BRISTOL — The Watershed Center invites revelers of all ages to celebrate New Year’s Eve in downtown Bristol as the community marks the arrival of 2015 with Best Night, a gathering of friends, neighbors, and the region’s top performing artists.
ADDISON COUNTY — Vermont Gas Systems’ recent offer of $1.5 million in cash and other incentives to Cornwall if the town dropped its opposition to Phase II of the Addison Rutland Natural Gas Project signaled a change in tactics for the company as it tries to complete the three-phase pipeline project.
MIDDLEBURY — Addison County now has one Chevrolet dealership.
On Dec. 12, Tom Denecker and partner Mike Capra, owners of Denecker Chevrolet in Ferrisburgh and Vergennes, completed their purchase of Middlebury’s Shea Motors, in a deal brokered by both dealerships’ parent company, General Motors.
Shea Motors owner Jerry Shea had been set to sell to a third party after 36 years on Route 7 south of Middlebury village, Denecker said, when GM exercised a standard right of first refusal and offered the same deal to Denecker and Capra.
MIDDLEBURY — Jerry Schwarz has just about seen it all during his almost 38 years as a public defender. He’s defended clients on charges ranging from petit larceny to murder, with just about every other offense in between. But the gregarious attorney with his trademark bushy gray beard and booming voice will retire from his post as Addison County public defender in order to live life more fully outside of the courtroom.
“I love the people and the work, but you can’t do it forever,” Schwarz said during a recent interview.
MIDDLEBURY — Sandy Jackson has always been a crafty person.
“My hands never stop making stuff,” she says. “I can’t stand to be idle for a minute.”
When she and her husband, Bruce Eichinger, went to Paris for three months back in 1996, she decided to put her craft skills to the test. She brought along a book called “Pop-up Geometric Origami” by Masahiro Chatani and determined she was going to take her greeting cards and decorations to the next level.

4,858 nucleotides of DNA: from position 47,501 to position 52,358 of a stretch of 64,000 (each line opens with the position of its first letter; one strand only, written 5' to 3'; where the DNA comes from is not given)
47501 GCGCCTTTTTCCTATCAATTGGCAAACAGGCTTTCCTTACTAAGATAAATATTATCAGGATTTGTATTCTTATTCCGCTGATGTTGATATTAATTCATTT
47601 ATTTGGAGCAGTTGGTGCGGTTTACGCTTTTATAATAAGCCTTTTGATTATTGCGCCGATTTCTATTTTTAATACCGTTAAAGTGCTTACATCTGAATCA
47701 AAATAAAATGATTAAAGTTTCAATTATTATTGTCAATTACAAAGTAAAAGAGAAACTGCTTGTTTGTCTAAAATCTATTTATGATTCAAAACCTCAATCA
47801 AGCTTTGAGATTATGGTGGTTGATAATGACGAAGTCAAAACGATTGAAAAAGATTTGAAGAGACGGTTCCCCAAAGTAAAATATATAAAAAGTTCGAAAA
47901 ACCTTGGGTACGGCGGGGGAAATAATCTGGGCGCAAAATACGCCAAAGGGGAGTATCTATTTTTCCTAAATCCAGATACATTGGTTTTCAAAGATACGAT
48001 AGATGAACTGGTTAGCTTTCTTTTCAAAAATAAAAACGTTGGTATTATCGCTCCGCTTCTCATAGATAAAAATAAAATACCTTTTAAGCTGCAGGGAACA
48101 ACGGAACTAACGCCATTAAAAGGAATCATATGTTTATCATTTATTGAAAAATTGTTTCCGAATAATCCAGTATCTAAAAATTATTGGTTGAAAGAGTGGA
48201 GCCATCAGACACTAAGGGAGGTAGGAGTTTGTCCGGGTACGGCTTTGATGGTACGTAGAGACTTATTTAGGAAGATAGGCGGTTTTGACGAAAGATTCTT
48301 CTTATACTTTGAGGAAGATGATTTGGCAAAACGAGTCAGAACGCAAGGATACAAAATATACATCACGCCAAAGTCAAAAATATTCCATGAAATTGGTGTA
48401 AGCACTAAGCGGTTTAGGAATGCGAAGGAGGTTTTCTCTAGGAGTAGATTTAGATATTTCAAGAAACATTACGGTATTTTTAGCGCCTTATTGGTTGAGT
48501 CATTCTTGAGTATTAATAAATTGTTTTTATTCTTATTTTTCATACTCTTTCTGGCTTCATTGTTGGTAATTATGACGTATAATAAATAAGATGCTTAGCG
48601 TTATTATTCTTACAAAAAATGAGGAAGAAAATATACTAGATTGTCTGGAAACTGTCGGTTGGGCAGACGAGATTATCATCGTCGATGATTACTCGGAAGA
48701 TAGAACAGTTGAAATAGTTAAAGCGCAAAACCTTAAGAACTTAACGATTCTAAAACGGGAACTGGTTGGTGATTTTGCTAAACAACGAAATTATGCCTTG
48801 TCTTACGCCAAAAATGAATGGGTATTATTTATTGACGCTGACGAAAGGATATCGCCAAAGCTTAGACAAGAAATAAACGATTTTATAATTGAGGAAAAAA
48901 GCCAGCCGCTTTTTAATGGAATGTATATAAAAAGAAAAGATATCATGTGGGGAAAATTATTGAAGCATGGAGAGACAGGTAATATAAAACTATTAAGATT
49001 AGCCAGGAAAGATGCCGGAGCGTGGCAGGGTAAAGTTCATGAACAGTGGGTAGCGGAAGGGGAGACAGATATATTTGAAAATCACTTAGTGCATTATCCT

LINCOLN — The sounds of drumming echoed through the halls of Lincoln Community School one afternoon last week. In a classroom, Guinean-born Simbo Camara led seven students through a West African dance accompanied by a drumbeat.
“Listen for the beat!” he shouted with infectious energy.
The two children playing the drums had a tendency to speed up, as if racing each other, so Camara kept the beat on the drum he straddled while he directed the dancers through their moves.
Dear Mom and Dad,
It’s Sunday night, a few days before Christmas, and we’ve been scurrying around getting things ready for the holiday — cleaning, wrapping gifts … Sarah and the girls took a sled down to the brook and collected pine boughs, then they decorated the house, made it look and smell like a festival. I spent half the day in the office getting things ready to take a day off.
My name is Christopher Mason, and I am a police officer.
I speak it as a confession to highlight a tension that rests at the heart of my professional life — a perceived contradiction that is very frequently commented upon. The comments typically run something like, “I really hate cops, but you seem OK.” Which is very gratifying, of course, since it’s nice not to be hated, but disconcerting at the same time.